this and sorry, we made some wrong treatments, but it was completely the opposite. Most of the patients really like this new view and most of the patients when discussing this clinical Presentation argued, okay, this was always my feeling that they are two different things and patients were able to differentiate between their primary tics and their functional tic like behaviors.

But yes, we do not [00:05:00] have a biomarker to differentiate between these two things. Two different things, and it's heavily based on clinical experience. It's sad for all those who do not have it. But and we can, of course, give some tips. We can argue that when there's a change in the cause of the disease.

When there is a sudden onset of tic attacks, when there's a sudden off onset of complex vocalizations and complex movements, then please look more carefully whether this is indeed an increase of tics, but this is the only thing we can do.

[00:05:38] Dr. Sarah Lidstone: Yeah, I, I really liked how the attempts to differentiate between these two populations was broadened by not relying only on retrospective clinical criteria, but also looking at influential factors as a thing, as a, as an area that we need to dive into a little bit deeper. And what I really liked about that was how much it aligns with what we observe in functional [00:06:00] movement disorder in general.

Could you, could you share a little bit about the influential factors?

[00:06:05] Dr. Kirsten Müller-Vahl: So this is something we all do. So we have learned that when we see patients suffering from tic disorders that we ask for influential factors. What I now do when I have the feeling that there's also a co morbidity with dysfunctional tic like behaviors. I try to differentiate together with the patient between one and the other symptomatology, and then I start to ask separately for suppressibility, for premonitory urges, and also for environmental or influential factors. And then I asked the same questions once again, but in the first time for tics, for eye blinking, grimacing, things like this. And in the second part for those symptoms who are at least in my impression, clearly functional. And then it's really interesting that you often [00:07:00] receive completely different answers from the patients because for the tics, they report typical symptomatology, but for the functional tic like behaviors, they report a clear difference.

[00:07:13] Dr. Sarah Lidstone: Yeah, there was things around the influence of the environment and specific settings only to have the symptoms or within the presence of specific people in their lives,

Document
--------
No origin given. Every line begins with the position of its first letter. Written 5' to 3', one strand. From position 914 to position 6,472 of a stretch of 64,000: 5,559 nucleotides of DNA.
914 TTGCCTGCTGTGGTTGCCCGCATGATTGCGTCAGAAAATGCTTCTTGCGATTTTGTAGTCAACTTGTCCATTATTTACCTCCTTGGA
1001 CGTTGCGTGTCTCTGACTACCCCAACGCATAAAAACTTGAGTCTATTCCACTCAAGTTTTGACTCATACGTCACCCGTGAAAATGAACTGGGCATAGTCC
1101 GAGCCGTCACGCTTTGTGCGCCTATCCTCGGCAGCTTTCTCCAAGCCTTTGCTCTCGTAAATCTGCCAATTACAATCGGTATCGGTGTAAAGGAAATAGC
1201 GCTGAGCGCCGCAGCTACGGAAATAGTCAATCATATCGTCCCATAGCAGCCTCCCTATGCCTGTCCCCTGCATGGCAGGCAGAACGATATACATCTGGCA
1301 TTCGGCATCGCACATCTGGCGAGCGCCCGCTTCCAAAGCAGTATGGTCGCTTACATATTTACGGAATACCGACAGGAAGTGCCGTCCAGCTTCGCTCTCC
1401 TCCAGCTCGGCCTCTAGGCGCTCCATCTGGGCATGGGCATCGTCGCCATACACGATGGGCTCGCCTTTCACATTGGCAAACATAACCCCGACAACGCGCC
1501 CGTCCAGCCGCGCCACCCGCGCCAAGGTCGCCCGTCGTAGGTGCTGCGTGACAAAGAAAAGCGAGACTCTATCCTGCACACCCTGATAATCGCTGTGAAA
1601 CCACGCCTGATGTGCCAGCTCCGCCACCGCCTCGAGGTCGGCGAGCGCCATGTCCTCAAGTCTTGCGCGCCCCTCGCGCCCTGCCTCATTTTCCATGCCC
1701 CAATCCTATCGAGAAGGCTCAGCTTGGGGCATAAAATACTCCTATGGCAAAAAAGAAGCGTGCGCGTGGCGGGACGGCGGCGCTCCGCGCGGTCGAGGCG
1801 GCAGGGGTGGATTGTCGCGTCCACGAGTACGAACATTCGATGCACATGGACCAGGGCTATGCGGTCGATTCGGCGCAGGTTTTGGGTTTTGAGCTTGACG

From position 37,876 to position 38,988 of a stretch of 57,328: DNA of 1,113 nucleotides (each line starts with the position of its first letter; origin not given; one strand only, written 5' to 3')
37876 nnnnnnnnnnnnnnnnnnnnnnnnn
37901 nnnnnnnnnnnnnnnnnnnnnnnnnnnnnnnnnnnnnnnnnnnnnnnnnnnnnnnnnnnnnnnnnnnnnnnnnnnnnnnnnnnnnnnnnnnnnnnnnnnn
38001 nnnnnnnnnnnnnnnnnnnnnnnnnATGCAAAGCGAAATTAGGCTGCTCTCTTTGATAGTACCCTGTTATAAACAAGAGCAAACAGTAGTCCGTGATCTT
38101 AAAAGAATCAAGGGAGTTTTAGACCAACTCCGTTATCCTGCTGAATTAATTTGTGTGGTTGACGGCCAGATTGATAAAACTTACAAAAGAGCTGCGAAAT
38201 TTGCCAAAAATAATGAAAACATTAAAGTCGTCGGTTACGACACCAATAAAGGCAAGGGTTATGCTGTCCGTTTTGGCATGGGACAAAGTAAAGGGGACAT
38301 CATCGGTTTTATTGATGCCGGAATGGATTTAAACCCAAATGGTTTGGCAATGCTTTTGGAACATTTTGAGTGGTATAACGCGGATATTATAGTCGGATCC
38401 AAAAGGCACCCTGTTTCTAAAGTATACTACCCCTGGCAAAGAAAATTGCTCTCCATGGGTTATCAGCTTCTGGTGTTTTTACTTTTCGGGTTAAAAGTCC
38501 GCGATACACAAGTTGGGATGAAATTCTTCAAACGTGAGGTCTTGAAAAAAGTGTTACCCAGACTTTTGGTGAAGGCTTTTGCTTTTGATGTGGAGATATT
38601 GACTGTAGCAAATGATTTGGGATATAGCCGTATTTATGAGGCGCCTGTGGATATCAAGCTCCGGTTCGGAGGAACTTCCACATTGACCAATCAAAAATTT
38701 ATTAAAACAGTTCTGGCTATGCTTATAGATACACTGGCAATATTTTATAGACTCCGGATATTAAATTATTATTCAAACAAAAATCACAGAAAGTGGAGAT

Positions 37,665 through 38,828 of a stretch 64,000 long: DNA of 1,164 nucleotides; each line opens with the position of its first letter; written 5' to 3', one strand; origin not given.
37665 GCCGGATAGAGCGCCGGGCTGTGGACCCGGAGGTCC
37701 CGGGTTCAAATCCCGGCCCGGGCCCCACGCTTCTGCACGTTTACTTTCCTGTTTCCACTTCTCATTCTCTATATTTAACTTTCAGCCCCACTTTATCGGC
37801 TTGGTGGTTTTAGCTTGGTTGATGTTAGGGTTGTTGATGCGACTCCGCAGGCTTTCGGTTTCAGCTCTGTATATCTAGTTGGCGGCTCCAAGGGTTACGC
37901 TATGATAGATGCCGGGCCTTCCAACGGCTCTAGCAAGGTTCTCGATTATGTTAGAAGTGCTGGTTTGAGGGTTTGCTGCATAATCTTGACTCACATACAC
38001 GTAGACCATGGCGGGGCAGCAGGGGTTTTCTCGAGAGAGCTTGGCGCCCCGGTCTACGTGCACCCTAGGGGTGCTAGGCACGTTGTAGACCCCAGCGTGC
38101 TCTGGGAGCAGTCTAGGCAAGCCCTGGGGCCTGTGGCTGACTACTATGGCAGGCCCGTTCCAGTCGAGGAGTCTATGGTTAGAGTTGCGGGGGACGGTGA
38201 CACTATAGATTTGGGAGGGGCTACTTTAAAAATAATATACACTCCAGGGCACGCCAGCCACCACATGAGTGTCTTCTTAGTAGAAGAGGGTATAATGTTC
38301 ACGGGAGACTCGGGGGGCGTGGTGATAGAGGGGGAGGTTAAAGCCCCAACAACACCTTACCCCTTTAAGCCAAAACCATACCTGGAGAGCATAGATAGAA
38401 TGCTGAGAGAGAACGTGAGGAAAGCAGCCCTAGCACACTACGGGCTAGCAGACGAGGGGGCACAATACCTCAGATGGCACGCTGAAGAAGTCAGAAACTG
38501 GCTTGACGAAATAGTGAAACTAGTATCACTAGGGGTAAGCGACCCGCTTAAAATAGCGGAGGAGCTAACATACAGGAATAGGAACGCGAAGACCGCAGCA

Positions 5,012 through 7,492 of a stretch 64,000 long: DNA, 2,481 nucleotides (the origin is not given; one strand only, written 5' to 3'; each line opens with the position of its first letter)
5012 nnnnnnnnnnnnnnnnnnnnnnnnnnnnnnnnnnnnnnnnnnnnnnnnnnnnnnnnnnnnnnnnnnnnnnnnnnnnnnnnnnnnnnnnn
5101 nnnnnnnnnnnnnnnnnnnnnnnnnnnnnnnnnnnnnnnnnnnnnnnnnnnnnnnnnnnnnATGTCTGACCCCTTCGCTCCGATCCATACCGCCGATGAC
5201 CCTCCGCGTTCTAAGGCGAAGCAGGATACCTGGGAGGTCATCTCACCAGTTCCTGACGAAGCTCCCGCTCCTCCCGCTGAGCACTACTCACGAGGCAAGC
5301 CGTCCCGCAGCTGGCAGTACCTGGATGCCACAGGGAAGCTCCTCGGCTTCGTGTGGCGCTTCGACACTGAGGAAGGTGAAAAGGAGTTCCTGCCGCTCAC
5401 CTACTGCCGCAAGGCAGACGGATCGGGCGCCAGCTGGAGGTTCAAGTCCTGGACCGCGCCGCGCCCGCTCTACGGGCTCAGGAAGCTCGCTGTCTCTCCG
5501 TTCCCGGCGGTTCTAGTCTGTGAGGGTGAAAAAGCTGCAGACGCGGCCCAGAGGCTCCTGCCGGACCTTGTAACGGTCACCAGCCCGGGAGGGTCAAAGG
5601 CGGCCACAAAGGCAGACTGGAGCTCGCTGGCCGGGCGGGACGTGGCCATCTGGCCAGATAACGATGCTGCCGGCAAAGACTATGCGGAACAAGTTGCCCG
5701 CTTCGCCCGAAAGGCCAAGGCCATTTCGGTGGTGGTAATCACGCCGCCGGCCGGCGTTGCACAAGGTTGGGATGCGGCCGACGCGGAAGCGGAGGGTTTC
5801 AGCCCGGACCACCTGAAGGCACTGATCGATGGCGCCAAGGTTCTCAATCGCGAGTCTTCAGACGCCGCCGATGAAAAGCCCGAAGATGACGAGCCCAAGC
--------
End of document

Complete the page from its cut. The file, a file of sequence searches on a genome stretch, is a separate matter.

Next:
[00:07:24] Dr. Kirsten Müller-Vahl: Exactly,

[00:07:25] Dr. Sarah Lidstone: which is not reported in tics.

[00:07:28] Dr. Kirsten Müller-Vahl: exactly, exactly. And therefore, you simply need a lot of questions. So, all these different aspects. are only rarely reported spontaneously, and you have to have in mind what is typical for tics, what is typical for functional tic like behaviors, what we have learned during the pandemic, and then you specifically have to ask for all these different aspects.

[00:07:51] Dr. Sarah Lidstone: And it really illustrates the importance of the history. When establishing these diagnoses, you know, we tend to like to focus on the phenomenology only, but the [00:08:00] history is a really rich source of pre test probability around, around this problem. Can you tell us, about urge and premonitory sensations, right?

This is has been traditionally thought to be a major way to differentiate between tics and functional tics. And, and you found some really interesting results. Did you want to describe that for us?

[00:08:21] Dr. Kirsten Müller-Vahl: So in the past, people thought that functional movement disorders are not associated and even functional tic like behaviors are not associated with premonitory urges. But during the pandemic, we learned that this is incorrect. There have been published some papers who report that there's no difference between these premonitory urges in patients suffering from Tourette's compared to those suffering from tic like behaviors.

But this is, at least in my opinion, not correct because you have to ask more specifically. When you only ask yes or no, then you won't find a difference because people with functional tic like behaviors [00:09:00] often report about premonitory urges. But thereafter, you have to ask more specifically, what exactly do you feel?